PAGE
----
First recipe post of 2019 and it calls for something sweet, something seasonal, something easy to make. I’ve already sung the glories of date palm jaggery or Nolen Gur already and have recipes with it, too. This is an addition to that. Vermicelli Pudding or Nolen Gur-er Simui-er Payesh or Gur Seviyan. Continue reading
I have gone a tad bit overboard with Nolen Gur, here on my blog. As a personal favorite, I have loved the flavor, fragrance, and the sweetness it gives. Moreover, my post on Nolen Gur and why it’s unique has grabbed a lot of attention, especially these winter months when it’s freshly available in the market. You can find the post here ~ https://anartsyappetite.com/nolen-gur-uniquely-bengal/
Easy three-ingredient Indian Rice Pudding – yes, that’s what ‘Paayesh’ really is. Continue reading
Naarkel Naru or Sweet Coconut Balls, a sweet treat made with just 3 ingredients, makes an appearance as the second part of my Nolen Gur Series. It’s a very versatile recipe and I say so because you can actually use this even as filling for other Indian desserts such as Patishapta, Pithe, etc. For my Patishapta (Indian crepe) recipe, click here. Continue reading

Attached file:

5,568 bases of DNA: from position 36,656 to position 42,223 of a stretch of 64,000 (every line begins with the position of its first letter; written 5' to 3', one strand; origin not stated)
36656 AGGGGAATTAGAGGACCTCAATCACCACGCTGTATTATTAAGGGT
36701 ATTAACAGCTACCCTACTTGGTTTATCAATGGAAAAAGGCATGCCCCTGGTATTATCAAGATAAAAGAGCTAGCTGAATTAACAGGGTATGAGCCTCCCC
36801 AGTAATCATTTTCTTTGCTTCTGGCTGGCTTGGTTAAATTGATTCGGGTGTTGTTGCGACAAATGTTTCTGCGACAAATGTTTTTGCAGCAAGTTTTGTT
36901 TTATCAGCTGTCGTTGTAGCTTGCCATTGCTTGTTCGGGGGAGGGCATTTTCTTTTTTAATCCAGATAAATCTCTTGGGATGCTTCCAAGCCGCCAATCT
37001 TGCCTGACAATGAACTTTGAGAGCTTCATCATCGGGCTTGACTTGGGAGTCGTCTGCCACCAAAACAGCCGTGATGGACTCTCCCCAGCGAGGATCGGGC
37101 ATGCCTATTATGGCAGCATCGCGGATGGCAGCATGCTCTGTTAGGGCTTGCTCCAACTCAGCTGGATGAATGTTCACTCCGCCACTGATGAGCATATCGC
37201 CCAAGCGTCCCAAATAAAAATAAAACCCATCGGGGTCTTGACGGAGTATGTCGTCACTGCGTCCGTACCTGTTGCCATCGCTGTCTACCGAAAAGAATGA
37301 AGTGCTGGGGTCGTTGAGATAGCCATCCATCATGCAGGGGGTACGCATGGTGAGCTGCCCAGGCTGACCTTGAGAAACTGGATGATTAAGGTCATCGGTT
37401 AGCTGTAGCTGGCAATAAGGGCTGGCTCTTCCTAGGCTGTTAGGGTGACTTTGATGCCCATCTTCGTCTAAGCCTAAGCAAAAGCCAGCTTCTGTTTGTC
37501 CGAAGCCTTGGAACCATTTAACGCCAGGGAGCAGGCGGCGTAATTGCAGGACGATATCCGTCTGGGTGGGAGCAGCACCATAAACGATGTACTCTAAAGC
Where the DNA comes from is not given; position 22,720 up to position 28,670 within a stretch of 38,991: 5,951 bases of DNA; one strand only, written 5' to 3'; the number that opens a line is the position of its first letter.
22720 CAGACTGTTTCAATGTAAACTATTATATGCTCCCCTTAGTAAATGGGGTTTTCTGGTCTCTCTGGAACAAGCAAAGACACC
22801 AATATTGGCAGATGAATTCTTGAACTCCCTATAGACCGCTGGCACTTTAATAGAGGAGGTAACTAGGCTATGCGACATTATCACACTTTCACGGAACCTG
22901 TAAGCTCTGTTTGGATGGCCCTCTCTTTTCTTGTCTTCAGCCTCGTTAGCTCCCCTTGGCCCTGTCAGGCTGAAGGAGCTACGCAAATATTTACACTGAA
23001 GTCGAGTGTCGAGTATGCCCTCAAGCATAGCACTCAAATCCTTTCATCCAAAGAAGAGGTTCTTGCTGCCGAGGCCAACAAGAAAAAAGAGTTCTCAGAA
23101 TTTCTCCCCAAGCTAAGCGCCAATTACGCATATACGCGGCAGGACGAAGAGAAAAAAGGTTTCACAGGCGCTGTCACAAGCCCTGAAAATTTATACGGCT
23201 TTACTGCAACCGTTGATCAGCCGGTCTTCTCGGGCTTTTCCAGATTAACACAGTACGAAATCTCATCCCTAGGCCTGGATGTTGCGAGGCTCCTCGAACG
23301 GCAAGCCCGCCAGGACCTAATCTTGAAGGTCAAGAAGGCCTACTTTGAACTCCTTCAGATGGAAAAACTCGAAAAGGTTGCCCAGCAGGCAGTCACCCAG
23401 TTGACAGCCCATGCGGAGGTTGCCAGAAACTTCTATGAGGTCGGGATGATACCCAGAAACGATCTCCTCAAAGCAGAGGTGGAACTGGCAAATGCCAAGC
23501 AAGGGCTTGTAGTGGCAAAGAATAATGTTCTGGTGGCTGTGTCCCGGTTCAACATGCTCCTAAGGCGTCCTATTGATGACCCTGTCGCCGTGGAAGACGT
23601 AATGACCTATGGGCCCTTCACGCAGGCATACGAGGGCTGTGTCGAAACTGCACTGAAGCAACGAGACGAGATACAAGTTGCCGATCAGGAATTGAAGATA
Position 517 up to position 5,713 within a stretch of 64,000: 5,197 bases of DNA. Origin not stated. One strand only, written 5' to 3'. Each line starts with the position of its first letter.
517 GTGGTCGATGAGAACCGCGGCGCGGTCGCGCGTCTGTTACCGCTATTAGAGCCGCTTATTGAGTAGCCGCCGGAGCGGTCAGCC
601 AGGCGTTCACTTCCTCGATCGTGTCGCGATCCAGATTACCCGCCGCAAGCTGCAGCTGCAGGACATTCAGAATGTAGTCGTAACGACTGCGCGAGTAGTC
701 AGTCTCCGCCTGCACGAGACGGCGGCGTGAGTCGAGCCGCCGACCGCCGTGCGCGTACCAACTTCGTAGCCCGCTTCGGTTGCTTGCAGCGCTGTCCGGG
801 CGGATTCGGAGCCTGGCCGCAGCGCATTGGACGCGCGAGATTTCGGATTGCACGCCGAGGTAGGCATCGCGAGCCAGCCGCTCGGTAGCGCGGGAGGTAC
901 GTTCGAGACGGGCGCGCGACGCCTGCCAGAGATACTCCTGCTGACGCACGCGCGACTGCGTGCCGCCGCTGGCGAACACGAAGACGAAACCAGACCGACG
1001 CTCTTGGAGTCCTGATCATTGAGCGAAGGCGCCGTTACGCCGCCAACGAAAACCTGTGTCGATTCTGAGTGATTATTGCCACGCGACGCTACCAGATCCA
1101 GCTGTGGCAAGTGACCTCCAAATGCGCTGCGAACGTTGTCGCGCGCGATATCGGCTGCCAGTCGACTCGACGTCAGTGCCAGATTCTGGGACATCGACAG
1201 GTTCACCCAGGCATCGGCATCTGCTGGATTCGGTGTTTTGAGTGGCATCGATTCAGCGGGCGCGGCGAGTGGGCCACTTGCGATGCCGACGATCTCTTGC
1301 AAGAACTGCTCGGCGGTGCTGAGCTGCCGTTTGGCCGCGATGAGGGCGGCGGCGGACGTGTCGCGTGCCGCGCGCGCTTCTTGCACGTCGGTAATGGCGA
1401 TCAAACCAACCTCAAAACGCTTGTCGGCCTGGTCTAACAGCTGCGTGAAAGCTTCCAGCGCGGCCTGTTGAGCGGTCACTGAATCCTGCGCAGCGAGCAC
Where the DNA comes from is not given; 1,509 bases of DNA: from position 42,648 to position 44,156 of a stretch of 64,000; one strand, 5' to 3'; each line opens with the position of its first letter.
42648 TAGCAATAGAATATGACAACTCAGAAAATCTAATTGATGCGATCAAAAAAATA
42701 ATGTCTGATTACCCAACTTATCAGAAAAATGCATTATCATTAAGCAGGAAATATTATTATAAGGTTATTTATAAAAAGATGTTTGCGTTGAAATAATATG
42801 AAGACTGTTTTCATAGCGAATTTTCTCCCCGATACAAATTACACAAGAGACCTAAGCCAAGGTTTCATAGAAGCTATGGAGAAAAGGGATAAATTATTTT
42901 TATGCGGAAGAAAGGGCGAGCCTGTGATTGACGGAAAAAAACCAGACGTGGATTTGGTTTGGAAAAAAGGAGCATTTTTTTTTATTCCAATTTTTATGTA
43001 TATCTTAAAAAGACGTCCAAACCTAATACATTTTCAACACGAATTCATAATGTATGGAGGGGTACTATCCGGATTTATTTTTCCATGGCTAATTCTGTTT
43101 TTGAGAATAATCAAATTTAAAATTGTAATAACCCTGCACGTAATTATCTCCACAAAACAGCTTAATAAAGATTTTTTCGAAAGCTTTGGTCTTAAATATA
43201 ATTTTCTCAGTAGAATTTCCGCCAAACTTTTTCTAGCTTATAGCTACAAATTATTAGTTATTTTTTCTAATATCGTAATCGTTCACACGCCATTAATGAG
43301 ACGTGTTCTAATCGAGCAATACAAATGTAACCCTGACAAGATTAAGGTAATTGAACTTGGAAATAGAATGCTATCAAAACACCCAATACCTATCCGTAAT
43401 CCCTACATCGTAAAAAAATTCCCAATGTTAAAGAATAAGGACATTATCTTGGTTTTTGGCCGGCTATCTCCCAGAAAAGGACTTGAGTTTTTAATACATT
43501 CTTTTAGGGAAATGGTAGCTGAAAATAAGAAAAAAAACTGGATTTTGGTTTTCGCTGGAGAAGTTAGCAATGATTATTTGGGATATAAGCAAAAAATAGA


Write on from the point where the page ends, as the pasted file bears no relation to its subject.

Patishapta is the Bengali answer to a French Crepe. Unlike savory crepes, Patishapta is always sweet and is smaller in diameter. It has a sweetened coconut or a fudgy sweet cheese filling. So I can rightfully call this recipe ‘Crepes with Coconut and Jaggery’.
What is ‘Nolen Gur’? Why is it so unique?
‘Nolen Gur’, ‘Notun Gur’ or ‘Khejur Gur’ is Date Palm Jaggery that is unique to Bengal. With the onset of a nip in the air, the local sweet (dessert) shops, in my hometown of Kolkata, are buzzing with eager customers buying the dairy-based sweets made with the ‘New Jaggery’. ‘Nolen’ stands for new, and ‘gur’ stands for jaggery.
Delicious Bengali desserts recipes using Nolen Gur on my blog are:
Nolen Gur-er Patishapta Pitha